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Old 12-28-2012, 01:29 AM   #1216
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Originally Posted by kirkster70 View Post

Dearborn's adjustment pins appear to be identical to what I picked up at Kirk Supply. I mean Tractor supply, and they only use one.
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Old 12-28-2012, 04:40 AM   #1217
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Kirk,

Since you will not make adjustments while the gantry is under load, just place pins into holes from the inside vs outside. Handles will be away from the cables and moving the pins 180* is pretty simple
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Old 12-28-2012, 05:58 AM   #1218
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Skip the gussets on the side and put a base plate on between the legs,mount the casters to that. or run flat iron on the bottom (like your original gusset) and the post can still lower down to the floor if needed.In that design the lower gusset will be stronger then midway. I wouldnt sorry about the come-along issue - somthing tells me your going to have a chain fall or other hoist after a few times using a come-along anyhow
Another pretty sweet project, your going to need a bigger garage soon.
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Old 12-28-2012, 04:47 PM   #1219
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Once again, I see that the holes should have been turned 90 degrees. This isn't quite how I planned on doing the gussetts. These are merely scrap pieces from the legs. This would work, just not how I pictured it... I wanted the gussetts boxed, not open. I could still do that if I welded the nuts to the sleeve...
You're rotating the post 90 anyway right? If so the sleeve and bolt holes rotate 90 along with them (without you having to drill new bolt holes.) The bolts then pass through the sleeve front to back, you know, perpendicular to the gusset. Welded nuts would not be needed.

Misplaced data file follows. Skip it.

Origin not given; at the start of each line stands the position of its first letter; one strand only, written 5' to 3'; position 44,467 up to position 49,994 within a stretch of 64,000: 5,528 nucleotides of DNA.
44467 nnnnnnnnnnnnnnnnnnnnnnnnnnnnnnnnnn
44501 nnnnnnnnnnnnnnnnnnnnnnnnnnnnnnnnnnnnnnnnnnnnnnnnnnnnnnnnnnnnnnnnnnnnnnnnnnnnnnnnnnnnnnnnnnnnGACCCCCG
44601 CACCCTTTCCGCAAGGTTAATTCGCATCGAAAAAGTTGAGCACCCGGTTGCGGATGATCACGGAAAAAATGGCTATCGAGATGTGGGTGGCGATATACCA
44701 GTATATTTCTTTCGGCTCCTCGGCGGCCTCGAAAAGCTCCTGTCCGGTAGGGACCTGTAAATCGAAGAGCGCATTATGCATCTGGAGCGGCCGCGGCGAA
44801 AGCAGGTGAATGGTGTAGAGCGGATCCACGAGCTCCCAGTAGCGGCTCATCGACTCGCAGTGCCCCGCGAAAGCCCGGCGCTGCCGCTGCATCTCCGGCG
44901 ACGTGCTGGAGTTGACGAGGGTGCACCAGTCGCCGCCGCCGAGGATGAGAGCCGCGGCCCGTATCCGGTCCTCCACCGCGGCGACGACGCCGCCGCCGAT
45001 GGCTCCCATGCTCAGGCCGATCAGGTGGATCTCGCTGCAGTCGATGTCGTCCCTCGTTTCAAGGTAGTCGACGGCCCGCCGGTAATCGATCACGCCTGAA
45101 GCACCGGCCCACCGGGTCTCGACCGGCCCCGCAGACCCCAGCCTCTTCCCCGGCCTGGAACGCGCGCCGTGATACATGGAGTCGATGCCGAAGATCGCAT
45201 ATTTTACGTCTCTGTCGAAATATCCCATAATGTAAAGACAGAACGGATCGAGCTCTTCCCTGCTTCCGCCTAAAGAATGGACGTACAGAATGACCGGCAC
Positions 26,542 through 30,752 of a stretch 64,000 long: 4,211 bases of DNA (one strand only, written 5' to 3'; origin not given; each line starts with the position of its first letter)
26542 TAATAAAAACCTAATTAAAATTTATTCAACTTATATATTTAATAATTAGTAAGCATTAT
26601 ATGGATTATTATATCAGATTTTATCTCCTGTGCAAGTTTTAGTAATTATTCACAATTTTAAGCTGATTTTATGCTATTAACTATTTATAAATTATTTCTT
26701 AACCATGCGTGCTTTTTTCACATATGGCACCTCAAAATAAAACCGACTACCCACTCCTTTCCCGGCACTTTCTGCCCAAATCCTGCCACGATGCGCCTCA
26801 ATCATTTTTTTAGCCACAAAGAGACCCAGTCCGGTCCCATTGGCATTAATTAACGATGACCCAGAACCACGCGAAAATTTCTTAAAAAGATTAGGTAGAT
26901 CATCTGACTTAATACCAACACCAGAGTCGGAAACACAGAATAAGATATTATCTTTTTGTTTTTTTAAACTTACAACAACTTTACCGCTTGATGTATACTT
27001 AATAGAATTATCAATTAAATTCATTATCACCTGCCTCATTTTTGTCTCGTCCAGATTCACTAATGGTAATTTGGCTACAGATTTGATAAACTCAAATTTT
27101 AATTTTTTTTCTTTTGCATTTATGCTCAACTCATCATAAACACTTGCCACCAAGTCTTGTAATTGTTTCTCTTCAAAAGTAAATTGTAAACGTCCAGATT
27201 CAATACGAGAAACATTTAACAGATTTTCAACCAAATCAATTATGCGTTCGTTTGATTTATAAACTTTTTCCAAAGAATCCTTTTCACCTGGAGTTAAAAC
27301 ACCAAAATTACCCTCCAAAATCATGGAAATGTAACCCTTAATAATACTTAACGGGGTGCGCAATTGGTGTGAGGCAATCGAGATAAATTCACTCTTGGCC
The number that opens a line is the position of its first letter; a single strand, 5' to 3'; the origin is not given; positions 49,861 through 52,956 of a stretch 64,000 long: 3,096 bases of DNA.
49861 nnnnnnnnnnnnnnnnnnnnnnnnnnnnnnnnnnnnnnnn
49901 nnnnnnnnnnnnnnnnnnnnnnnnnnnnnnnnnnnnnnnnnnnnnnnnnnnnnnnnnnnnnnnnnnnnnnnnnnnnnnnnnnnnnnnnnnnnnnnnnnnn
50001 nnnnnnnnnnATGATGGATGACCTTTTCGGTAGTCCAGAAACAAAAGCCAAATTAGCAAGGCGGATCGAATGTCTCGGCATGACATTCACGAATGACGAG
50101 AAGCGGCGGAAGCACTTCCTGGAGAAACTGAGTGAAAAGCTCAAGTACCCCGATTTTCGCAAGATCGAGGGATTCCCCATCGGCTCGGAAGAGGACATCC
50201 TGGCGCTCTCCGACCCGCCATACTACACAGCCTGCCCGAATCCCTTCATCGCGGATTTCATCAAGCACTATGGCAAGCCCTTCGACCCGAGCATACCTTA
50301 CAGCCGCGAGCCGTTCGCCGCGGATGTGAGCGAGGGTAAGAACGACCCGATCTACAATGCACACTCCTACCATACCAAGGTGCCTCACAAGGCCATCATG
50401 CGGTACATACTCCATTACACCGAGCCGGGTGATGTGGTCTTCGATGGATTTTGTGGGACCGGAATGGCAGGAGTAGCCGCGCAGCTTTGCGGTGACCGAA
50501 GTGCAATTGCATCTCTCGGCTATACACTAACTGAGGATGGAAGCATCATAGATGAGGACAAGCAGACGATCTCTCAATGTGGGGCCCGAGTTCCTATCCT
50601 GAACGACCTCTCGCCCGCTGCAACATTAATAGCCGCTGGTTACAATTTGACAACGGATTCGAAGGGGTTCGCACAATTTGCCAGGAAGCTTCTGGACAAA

Regarding the boxed gussets, maybe cut a new set. Using tube cut at an angle as a gusset is a good idea. An easy way to get a boxed gusset is to cut the tube so the gusset is 'open on the bottom'. You know, so the 'open side' faces the channel. (What's the channel for anyway? Aren't you using an I-beam as the crossmember?)

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I'm seriously considering drilling another series of holes here on the side, 4" o.c, so I can rotate the post and make everything good.
I think that's a fine idea.

A pair of tie straps on each pair of legs would be good idea. The single strap on one side of the legs creates a torsion load.



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Old 12-28-2012, 05:19 PM   #1220
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Melding sucks, I need some lessons:




On the other hand, my grinding skills are improving fast!



Should hold though, and you can't see the welds.



Jim

PS In a tiny bit of defense, I am using a HF flux core wire welder.
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Old 12-28-2012, 05:49 PM   #1221
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Melding sucks, I need some lessons:




On the other hand, my grinding skills are improving fast!



Should hold though, and you can't see the welds.



Jim

PS In a tiny bit of defense, I am using a HF flux core wire welder.
I thought that was brass looking by the first pic!

Spraypaint covers a multitude of sin. At least it does in my projects!

Looks good to me, Jim!
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Old 12-28-2012, 06:11 PM   #1222
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Thanks for all the input, guys. I've been thinking about everything all day. After getting in from work, I do a little more...



3/4" nuts with heavy tacks on each flat. Now I can do an enclosed gussett here.



Zinc ground from the welded area of the channel. I decided to do a piece of channel with a gussett due to many telescopic gantry vids I've seen that show them a little wobbly. I also want this to unbolt, so I need something to gussett to. That's where the channel comes in. This should add some rigidity (when done) while remaining modular.

The "gussetts" in the earlier pic were just pieces of scrap I laid in place to get a visual for clearances.



The galvanized metal welds so-so, even ground to bare metal. I'm guessing this is due to the porosity holding some of the zinc still.

I'm not cutting anything apart this far along. I'll just have to pin from the inside and do better next time if there is a next time on another gantry.

I know that a channel connecting the lower legs at the very bottom would be strongest, but that also takes away almost 10 inches of overall reach on the height. I've seen several companies producing them the way I did, only with a lighter gusset than I have at the same height, so I think I will be alright at 1 ton. If I see extreme deflection, I can always add another plate in a similar fashion down lower, but I don't think it's needed for one ton. I am only basing this on what I've seen being manufactured by others that are rated at 2 tons, yet built lighter that what I have here.

I sincerely appreciate everyone's input. I thank you all.

I'm hoping to get much more knocked out tomorrow...
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Old 12-28-2012, 06:20 PM   #1223